YOU’RE right,” agreed Jane. “Terribly right! Give me some perfume that’s elusive and glamourous and memorable.”
And one more crystal vial was added to her group of selections. Really the bill wasn’t so high—considering.
“And now.” said the perfume stylist. “I want you to do as all the really smart, really fastidious, really appealing women do.”
“What is that?” queried Jane.
“Use all your toiletry accessories of one scent!”
“That’s wise!” agreed Jane.
“When you buy toilet water, sachet, powder, select them all of one odeur and let it trail its fragrance through every gesture of your toilette. Will you promise to do that?” insisted her adviser.
“Yes, I certainly will, and I do indeed appreciate all the time and trouble you have taken to get me outfitted properly in perfume,” said Jane.
“Oh, I have enjoyed it,” replied the girl as she made out her sales check and sent the bottles to be wrapped. “All the girls really study perfumes and cosmetics and we love to sell just what is right to customers, though not all of them are so agreeable to our suggestions as you are.”
“Oh, I don’t know what I would have done without you,” Jane responded gratefully. “There’s only one thing puzzling me now—how to use it.”
I HE saleslady laughed at her perplexity and Jane smiled, too.
“That is a problem,” she agreed, “but not too difficult a one to solve. I will tell you how before your change arrives. Use cotton!”
“Cotton?” questioned Jane, scarcely able to believe her ears.
“Yes, cotton,” repeated the salesgirl. “The big mistake American women make is to douse perfume on their handkerchief or the front of their dress the last minute before they leave and consider themselves perfumed. You know the result! A strong, overpowering scent for a short time then—nothing.
“Too much perfume is bad taste—we all know that. Perfume should envelop a woman, it should emanate from her as from a flower, delicately, persistently, and such an effect can’t be gained by careless last-minute deluge.”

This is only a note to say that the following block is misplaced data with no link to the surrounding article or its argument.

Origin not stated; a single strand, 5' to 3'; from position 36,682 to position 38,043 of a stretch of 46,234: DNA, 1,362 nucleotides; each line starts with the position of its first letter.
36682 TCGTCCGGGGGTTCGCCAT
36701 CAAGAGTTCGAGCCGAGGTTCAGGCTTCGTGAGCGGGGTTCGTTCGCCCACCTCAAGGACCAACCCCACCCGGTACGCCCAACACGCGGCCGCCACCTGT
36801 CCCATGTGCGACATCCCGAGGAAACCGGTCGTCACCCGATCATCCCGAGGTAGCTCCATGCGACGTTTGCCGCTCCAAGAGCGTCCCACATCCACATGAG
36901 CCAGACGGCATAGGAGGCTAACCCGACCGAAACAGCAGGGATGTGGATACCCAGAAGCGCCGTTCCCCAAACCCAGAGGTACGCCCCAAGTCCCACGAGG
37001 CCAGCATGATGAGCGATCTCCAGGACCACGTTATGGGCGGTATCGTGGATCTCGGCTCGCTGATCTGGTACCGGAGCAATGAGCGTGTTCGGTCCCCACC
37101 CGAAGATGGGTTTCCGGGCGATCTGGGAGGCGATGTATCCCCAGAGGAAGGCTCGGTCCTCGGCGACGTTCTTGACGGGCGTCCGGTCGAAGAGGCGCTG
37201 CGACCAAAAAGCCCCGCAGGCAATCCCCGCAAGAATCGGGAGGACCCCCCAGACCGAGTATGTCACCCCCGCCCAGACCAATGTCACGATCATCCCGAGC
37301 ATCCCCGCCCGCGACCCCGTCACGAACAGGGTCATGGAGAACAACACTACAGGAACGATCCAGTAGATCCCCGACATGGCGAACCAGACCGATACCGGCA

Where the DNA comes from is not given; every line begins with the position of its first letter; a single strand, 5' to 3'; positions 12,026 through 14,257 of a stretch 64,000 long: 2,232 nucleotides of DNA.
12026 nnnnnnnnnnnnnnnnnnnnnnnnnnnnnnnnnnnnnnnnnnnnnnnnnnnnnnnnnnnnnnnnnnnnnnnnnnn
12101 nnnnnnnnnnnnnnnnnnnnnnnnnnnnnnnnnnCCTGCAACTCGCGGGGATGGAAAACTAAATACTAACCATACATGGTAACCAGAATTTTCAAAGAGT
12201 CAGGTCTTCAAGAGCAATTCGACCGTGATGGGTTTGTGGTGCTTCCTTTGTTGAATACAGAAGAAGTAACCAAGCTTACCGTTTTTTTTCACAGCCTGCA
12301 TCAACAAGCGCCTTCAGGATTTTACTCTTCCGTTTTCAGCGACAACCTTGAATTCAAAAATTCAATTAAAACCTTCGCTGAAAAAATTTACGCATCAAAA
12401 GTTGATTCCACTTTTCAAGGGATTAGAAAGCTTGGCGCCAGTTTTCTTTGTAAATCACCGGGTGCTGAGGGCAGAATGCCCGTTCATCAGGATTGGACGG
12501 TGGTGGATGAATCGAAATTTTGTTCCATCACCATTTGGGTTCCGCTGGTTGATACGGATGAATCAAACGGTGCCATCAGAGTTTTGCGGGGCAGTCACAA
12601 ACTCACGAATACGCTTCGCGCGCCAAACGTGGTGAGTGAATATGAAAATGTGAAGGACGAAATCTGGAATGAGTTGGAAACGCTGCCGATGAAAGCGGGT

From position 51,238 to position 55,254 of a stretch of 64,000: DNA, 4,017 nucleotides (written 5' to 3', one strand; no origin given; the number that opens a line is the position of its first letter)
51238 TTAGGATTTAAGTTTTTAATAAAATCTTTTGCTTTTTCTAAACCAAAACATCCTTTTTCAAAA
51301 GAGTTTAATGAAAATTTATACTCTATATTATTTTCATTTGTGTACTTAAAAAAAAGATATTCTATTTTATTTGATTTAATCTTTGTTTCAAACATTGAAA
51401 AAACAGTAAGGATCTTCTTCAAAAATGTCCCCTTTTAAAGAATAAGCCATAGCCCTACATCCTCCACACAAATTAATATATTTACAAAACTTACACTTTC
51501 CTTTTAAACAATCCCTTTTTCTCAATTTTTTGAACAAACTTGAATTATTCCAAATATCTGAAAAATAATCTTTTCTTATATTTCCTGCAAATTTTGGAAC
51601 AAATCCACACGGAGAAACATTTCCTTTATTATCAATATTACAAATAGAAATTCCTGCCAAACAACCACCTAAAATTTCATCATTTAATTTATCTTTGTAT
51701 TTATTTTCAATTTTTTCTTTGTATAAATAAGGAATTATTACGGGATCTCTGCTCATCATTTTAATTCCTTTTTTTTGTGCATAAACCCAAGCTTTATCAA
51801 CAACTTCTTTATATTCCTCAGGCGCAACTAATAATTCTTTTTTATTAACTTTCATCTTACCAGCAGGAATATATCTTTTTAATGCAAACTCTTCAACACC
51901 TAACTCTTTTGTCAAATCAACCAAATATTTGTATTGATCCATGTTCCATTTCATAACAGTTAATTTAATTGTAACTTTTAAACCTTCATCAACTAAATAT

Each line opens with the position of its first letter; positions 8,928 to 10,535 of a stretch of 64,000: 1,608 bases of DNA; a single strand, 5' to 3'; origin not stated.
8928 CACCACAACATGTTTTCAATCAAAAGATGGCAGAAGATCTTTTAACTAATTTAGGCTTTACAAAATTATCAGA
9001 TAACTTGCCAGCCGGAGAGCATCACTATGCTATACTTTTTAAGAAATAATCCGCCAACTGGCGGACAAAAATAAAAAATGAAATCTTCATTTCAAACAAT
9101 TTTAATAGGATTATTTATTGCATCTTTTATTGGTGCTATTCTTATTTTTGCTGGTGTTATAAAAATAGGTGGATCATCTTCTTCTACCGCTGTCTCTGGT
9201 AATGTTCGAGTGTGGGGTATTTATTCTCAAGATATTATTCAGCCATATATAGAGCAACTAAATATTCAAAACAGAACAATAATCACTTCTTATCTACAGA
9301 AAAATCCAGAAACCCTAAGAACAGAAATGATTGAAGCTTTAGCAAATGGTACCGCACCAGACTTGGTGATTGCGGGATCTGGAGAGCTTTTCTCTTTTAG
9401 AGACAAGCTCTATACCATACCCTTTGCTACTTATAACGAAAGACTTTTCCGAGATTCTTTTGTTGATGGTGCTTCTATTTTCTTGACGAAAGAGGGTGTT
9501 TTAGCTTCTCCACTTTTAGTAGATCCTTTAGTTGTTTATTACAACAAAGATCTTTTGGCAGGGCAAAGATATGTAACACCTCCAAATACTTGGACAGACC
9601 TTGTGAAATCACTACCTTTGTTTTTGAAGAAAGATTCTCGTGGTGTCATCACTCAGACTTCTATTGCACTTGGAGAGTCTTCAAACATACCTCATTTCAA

“How then?” questioned Jane, all curiosity, interest and attention.
“With cotton. Make little balls of it and saturate them with your perfume. Put these little balls in your purse, under the lining of your hat, in the mouth of your fur piece, beneath the sleeve of your coat.
“And always use sachet. That is where the Frenchwoman is so much more clever. She knows the value of sachet. She has it hung in little bags in her closet. It dangles among her dresses from their hangers. She puts her handkerchiefs and lingerie away in chests and drawers which contain a cushion filled with rose leaves and camomile flowers and sachet.
“She uses toilet water. She rubs it on her skin after bathing, especially in the curves of her elbows and on her neck. She drenches her hair with it when it is almost dry from a shampoo.
“Then just before going out she uses her atomizer. An atomizer is essential to the clever use of perfume. You spray it behind your ear, into your hair, into the folds of your dress, on your fur. That is the way to create an aura of fragrance that is never overpowering but always present.”
“Will you add an atomizer to that package?” replied Jane. “I’m going to do this thing right. I can’t afford a fancy one because I’m on my way to the ticket office to buy a ticket to my hometown.”
“Bon voyage,” laughed the salesgirl, “and come again.”
“Oh, I’ll be glad to come again. I’d like to see you again. I owe you so much,” said Jane.
But as she now searched the girl’s face ‘ she became more than ever conscious of a feeling that had been growing on her during their talk, namely, that this generally delightful little saleswoman was vaguely lacking in something or other that would complete her personality and give her that very glamour of femininity of which the two of them had been talking.
The girl’s face was pale, and the fact was evident in spite of her make-up. A healthy face would not need, and would not stand for so much make-up. Her lips were too red. If “getting her man” was really the big thing in a girl’s life, this poor creature was seriously handicapped through some quite evident lack of vitality and magnetism. The girl would need health, energy, better color and that suggestion of vitality that is always so attractive. The art of perfumery alone was clearly not enough.
The girl was smiling back at Jane, but now the smile seemed pathetic. Suddenly there flashed into Jane’s mind a recollection of herself—the mental picture of her own self in the mirror some months before, and on the instant Jane seemed to know what was wrong with the girl. Gently, delicately, and with the idea of repaying a good turn, Jane questioned her. Her conclusion was quickly verified. The girl was indeed suffering from the most common—or most popular—of civilized ailments, now known to be the parent of a host of other evils.